After major storms roll through, we see a lot of lawsuits resulting from home repair contracts. If you have storm damage from Sandy, don’t be a victim twice. Here are some tips to keep you out of a dispute with your home repair contractor.
Be Sure They Are Licensed: Every home improvement contractor in Maryland must be licensed, and their license number must be on the contract. Ask to see their Maryland Home Improvement Commission (MHIC) license. Check to be sure they are licensed and in good standing at the Commission either on line (www.dllr.stat.md.us) or by calling the MHIC at 410-230-6309. If they are licensed, and they mess up the job, you may be able to get reimbursed from the MHIC Guaranty Fund.
Get a Detailed Written Contract: It always amazes me how many people exchange thousands of dollars on a handshake deal. It is legal, but good luck proving the terms in court. Get a written contract that sets forth exactly the work to be done, and the price. Read it before you sign it.
Make Sure They Are Good: You can ask the MHIC about complaints against a company when you call to check the license. Also, call the Maryland Consumer Protection Division at 410-528-8662, and the Better Business Bureau to see if the business has any complaints filed against it. Google the contractor and read some reviews if any are available. Get some referrals.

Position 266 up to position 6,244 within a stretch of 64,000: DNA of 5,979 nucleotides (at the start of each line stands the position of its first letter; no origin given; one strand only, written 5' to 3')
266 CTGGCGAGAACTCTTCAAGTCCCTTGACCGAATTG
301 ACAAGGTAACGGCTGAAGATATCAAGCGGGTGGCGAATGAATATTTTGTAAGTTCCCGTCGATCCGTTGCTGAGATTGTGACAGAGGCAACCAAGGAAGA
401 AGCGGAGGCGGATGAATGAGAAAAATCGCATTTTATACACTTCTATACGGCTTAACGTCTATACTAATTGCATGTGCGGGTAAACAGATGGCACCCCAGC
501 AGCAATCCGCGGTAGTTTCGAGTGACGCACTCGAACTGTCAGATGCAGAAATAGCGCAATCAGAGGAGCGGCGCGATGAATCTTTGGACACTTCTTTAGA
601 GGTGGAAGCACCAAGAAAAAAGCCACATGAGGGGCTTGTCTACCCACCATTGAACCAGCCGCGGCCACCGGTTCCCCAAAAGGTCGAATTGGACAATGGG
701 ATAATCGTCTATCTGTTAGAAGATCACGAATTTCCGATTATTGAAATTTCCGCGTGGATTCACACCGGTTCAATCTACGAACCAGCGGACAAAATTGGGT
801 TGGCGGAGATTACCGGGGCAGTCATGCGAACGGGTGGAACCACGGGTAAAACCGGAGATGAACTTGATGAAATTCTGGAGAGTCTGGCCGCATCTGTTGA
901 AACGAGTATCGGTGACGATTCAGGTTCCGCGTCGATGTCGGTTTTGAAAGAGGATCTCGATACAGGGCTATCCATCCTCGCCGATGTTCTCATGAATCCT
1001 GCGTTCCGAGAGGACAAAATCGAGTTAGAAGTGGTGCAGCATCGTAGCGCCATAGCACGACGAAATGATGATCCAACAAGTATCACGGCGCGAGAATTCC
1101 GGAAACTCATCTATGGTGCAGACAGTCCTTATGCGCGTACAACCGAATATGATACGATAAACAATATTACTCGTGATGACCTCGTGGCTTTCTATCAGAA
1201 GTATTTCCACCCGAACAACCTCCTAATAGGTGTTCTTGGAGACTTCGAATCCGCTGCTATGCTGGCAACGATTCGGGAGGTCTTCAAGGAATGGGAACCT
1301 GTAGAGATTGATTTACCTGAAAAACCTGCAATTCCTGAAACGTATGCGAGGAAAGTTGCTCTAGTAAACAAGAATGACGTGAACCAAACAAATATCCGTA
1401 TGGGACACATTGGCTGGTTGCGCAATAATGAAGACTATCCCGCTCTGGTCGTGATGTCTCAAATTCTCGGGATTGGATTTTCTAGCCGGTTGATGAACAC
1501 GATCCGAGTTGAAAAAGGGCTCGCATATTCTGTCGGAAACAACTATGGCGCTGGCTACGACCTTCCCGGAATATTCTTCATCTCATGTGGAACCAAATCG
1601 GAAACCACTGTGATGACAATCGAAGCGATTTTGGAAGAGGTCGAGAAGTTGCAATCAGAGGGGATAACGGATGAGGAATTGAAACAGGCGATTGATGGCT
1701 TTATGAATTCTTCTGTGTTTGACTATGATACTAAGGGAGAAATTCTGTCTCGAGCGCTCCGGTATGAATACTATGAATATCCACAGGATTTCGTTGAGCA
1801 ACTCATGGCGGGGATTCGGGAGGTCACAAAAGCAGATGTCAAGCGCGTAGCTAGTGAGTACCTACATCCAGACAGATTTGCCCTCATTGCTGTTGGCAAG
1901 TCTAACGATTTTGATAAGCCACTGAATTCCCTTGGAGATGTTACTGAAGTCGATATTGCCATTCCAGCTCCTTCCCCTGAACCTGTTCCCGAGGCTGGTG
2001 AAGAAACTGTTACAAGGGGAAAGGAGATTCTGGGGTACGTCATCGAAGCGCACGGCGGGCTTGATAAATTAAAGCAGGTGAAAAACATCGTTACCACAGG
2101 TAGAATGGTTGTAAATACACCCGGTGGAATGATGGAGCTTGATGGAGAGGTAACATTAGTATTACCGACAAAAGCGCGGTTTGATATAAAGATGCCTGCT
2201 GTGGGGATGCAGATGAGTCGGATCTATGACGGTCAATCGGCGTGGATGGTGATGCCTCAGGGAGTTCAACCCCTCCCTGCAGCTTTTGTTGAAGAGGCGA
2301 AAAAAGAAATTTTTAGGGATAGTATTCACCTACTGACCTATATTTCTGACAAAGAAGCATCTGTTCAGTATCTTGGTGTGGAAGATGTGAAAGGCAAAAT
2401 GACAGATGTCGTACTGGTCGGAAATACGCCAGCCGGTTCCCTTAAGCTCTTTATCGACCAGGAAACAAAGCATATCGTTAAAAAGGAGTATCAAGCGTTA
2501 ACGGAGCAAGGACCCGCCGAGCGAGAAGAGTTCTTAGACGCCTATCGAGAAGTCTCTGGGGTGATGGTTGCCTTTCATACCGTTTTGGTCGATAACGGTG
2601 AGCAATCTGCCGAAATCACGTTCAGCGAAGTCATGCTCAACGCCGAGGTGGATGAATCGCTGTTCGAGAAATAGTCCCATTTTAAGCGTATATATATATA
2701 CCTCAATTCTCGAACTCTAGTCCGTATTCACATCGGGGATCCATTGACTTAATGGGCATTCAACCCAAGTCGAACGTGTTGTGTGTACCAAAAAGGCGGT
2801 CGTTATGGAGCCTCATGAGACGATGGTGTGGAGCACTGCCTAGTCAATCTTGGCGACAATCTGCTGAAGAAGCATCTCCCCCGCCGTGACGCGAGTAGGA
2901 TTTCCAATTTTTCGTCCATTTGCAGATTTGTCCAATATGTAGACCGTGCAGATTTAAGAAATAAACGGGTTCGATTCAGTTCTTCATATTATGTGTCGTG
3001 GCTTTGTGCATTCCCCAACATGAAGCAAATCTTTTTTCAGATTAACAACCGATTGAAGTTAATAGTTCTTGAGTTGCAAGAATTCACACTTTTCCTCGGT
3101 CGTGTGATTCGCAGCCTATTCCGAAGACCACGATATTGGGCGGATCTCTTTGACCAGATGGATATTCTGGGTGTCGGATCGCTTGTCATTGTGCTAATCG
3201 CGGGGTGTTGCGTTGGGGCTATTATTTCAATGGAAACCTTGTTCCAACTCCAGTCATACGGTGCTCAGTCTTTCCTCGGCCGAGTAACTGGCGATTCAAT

Get A Second Opinion: If the contractor is suggesting an expensive repair, get a second opinion from another contractor before agreeing to the work.
Beware of Con Men: They come out the woodwork after storms. They drive around to spot damage, knock on your door, don’t have written estimates, and make “too good to be true” deals.
Your Right To Cancel: If the contract is signed in your home, you have three business days to cancel under the Maryland Door to Door Sales Act. Don’t rely on this to sign up quickly. It is best to consider all of your options and be slow to sign a contract.
Don’t Pay More Than 1/3 Up Front: It is against the law for the contractor to accept more than 1/3 in advance. If they ask you to pay more up front, consider it a big warning sign.
Worry About Subcontractors: If this was a big project and there are subcontractors, you should be sure they are paid before you make the final payment to the general contractor. If the subs get stiffed by the general, they can still come back and file a mechanics lien on your house, even if you paid up and did nothing wrong! You just don’t want to be in that sort of mess.
Get A Consultation: If you think something is fishy, or if you feel uneasy about your contractor, feel free to call us for a consultation so we can read the contract, make sure your contractor is legit, and spot any possible problems. We do charge $50 for that service, but it could save you thousands of dollars if you are dealing with an unscrupulous home improvement contractor.